World War II Era Provenance Project, 1933–1945
The Freer Gallery of Art and the Arthur M. Sackler Gallery of the Smithsonian Institution recently initiated a comprehensive provenance research project. Its goal is to identify and clarify questions of ownership history for the Galleries' Asian artworks that were created before 1946 and acquired after 1932; underwent a change of ownership between 1933 and 1945; and were, or might have been, in continental Europe during that twelve-year period. The project represents a long-term commitment to research as fully as possible the provenance of all objects in any media within the Freer and the Sackler collections that have gaps in ownership history or may have been subject to questionable transfer of ownership or unlawful appropriation during the World War II era.
This project advances the Smithsonian's ongoing and serious commitment to undertake provenance research of its collections consistent with the directives issued by the American Association of Museums (AAM) and the Association of Art Museum Directors (AAMD). To this end, the Freer and Sackler Galleries are working to identify objects in their collections of Asian art that fall under the scope of the AAM and AAMD guidelines. This research will be published on the Freer and Sackler's website as well as the Smithsonian Institution's provenance website, with links to AAM's Nazi-Era Provenance Internet Portal (NEPIP). In this way, the Smithsonian will expand its dedication to making information about the history of its collections available and transparent to researchers and the general public.
The project will pioneer new methods and standards of provenance research for non-Western (specifically, Asian) objects and facilitate ongoing exchange between the specialists at the Freer and Sackler and those working with other Asian collections who are grappling with similar issues and challenges.
Historical ContextDuring the tumultuous years before and during World War II, the Nazi regime and its collaborators orchestrated a system of confiscation, coercive transfer, looting, and destruction of cultural objects in Europe on an unprecedented scale. Millions of art objects and other cultural items were unlawfully and often forcibly removed from their rightful owners. While many of these confiscated items were returned to their owners through extensive postwar restitutions, some continue to appear on the legitimate art market and make their way into private and public collections.
Beginning in 1998, AAM and AAMD issued guidelines for museums concerning objects that may have been illegally confiscated during the World War II era. In an agreement reached with the Presidential Advisory Commission on Holocaust Assets in 2000, AAM and AAMD further recommended that museums make all currently available information accessible to online researchers to aid the discovery and identification of any objects that were unlawfully appropriated during that time. Under these recommendations, museums should identify works in their collections that were created before 1946 and acquired after 1932; underwent change of ownership between 1933 and 1945; and were, or might reasonably be thought to have been, in continental Europe between those years.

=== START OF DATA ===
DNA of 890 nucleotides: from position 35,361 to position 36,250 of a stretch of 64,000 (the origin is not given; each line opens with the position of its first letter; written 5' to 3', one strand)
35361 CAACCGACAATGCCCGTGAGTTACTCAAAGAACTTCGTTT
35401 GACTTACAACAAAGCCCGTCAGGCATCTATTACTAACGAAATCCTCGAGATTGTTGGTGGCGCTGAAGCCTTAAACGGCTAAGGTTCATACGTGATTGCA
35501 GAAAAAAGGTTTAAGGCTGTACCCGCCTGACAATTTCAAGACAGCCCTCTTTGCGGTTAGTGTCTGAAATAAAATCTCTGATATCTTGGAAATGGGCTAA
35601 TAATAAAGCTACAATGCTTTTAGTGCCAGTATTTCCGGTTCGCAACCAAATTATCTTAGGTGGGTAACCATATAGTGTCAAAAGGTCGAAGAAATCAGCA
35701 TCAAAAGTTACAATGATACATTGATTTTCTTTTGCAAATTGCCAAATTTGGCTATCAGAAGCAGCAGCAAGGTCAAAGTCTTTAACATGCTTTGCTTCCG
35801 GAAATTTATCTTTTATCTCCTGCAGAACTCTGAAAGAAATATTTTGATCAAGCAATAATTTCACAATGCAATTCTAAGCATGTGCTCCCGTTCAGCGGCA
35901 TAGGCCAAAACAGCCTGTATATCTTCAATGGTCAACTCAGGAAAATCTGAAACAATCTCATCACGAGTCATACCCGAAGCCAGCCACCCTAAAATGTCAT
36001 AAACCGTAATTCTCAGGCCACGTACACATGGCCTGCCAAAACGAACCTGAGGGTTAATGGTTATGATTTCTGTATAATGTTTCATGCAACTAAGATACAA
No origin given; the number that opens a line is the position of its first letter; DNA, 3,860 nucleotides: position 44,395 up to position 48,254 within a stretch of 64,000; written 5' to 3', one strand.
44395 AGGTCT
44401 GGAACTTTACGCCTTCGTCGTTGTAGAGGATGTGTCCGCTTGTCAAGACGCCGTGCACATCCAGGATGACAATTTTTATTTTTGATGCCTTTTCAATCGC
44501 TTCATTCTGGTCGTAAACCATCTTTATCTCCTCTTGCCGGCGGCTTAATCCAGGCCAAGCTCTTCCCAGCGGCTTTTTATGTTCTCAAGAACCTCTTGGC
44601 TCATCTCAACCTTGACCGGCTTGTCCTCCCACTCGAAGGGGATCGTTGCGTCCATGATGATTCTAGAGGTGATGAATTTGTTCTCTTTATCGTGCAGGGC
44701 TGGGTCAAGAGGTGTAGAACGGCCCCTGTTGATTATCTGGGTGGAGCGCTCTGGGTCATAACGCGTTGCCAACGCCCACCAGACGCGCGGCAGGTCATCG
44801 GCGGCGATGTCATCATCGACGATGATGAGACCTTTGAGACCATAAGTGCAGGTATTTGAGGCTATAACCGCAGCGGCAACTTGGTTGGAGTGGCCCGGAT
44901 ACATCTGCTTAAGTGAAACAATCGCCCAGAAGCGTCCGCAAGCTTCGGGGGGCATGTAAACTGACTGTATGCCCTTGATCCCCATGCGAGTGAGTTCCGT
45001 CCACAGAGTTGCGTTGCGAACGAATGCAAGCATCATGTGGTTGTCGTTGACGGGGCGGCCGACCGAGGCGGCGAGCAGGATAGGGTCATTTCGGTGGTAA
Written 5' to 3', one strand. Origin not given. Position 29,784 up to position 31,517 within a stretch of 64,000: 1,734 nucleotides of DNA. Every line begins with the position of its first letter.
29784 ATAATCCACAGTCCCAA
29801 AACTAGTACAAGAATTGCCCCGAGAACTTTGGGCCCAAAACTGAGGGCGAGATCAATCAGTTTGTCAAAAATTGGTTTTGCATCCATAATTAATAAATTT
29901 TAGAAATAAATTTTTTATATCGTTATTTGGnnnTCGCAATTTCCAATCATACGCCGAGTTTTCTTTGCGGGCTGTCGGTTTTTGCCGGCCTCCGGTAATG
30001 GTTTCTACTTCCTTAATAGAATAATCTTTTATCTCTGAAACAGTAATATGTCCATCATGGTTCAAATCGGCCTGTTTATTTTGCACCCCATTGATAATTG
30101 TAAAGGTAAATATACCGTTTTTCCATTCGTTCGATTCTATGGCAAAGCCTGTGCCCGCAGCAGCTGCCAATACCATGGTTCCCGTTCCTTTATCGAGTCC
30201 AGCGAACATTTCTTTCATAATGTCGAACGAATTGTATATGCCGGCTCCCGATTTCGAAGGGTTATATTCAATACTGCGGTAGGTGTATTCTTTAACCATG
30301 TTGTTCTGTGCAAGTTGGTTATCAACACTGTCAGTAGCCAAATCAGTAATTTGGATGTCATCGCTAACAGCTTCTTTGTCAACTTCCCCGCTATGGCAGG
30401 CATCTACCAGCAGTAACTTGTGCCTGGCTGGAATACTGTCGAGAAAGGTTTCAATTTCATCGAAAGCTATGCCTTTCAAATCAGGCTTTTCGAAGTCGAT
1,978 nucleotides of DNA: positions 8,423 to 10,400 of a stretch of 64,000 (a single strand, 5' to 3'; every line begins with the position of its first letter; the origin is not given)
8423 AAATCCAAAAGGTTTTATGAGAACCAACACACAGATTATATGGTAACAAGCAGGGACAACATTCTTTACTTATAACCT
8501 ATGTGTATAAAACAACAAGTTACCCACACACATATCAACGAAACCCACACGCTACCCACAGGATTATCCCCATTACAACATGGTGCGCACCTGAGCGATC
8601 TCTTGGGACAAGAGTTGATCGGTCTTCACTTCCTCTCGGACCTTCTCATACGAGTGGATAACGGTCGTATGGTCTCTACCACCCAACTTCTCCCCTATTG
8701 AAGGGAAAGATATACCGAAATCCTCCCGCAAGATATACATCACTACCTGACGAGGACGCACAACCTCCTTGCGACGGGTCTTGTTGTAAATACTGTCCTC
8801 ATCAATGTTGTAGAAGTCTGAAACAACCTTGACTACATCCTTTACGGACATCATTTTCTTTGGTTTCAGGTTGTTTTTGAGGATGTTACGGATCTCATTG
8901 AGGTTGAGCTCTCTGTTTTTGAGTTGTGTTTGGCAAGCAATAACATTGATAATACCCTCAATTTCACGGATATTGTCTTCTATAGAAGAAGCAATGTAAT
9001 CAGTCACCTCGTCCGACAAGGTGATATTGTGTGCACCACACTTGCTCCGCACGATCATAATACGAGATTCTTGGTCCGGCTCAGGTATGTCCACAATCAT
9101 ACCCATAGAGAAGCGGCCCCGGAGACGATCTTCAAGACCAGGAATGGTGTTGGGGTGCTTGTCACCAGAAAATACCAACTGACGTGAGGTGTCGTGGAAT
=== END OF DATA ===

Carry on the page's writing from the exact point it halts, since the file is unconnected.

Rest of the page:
The most recent version of AAM's "Guidelines Concerning the Unlawful Appropriation of Objects during the Nazi Era" is located on its website. AAMD's guidelines "Report of the AAMD Task Force on the Spoliation of Art during the Nazi/World War II Era (1933-1945)" is published on its website.
AAM's Nazi-Era Provenance Internet Portal was created to provide a publicly accessible database of museum objects with gaps in their provenance between 1933 and 1945.
Provenance ResearchThe study of provenance—the history of ownership of a work of art—provides insights into the history of taste and collecting, illuminating the social, economic, and historic trends in which an artwork was created or collected. Researching the provenance of collections is a fundamental aspect of curatorial work.
Despite intensive scholarly provenance research, which is often a lengthy and difficult process, the full succession of ownership cannot always be entirely documented. This is due to a multitude of reasons. Over time, some records and documents were lost or destroyed. Sometimes, no records of transfer were created or retained. Often private collectors bought and sold objects anonymously through third parties, such as dealers or auction houses that are no longer in business.
World War II era provenance research is specialized work that seeks to determine whether any objects that have entered the museums' collections after 1932 could have been unlawfully seized by the Nazis and not subsequently restored to the rightful owners or their heirs. If full and unbroken documented provenance is not available for this time period, however, it is possible that the complete ownership history cannot be reconstructed; such a result is commonplace. Gaps in provenance of objects posted on this website indicate the current state of research but in no way signify uncertain provenance or unlawful appropriation during the World War II era.
Provenance research is a continuous and ongoing process, and object information will be updated on a regular basis to reflect our research. This website ultimately will include all Freer and Sackler objects, not just those with gaps in ownership. We welcome queries on the provenance of works in our collection; if you have any information or questions, please write to:
Elizabeth F. Duley, Head, Collections Management
The Freer Gallery of Art and the Arthur M. Sackler Gallery
Attn: World War II Era Provenance Project
1050 Independence Ave., SW
MRC 707, PO Box 37012
Washington, DC 20013-7012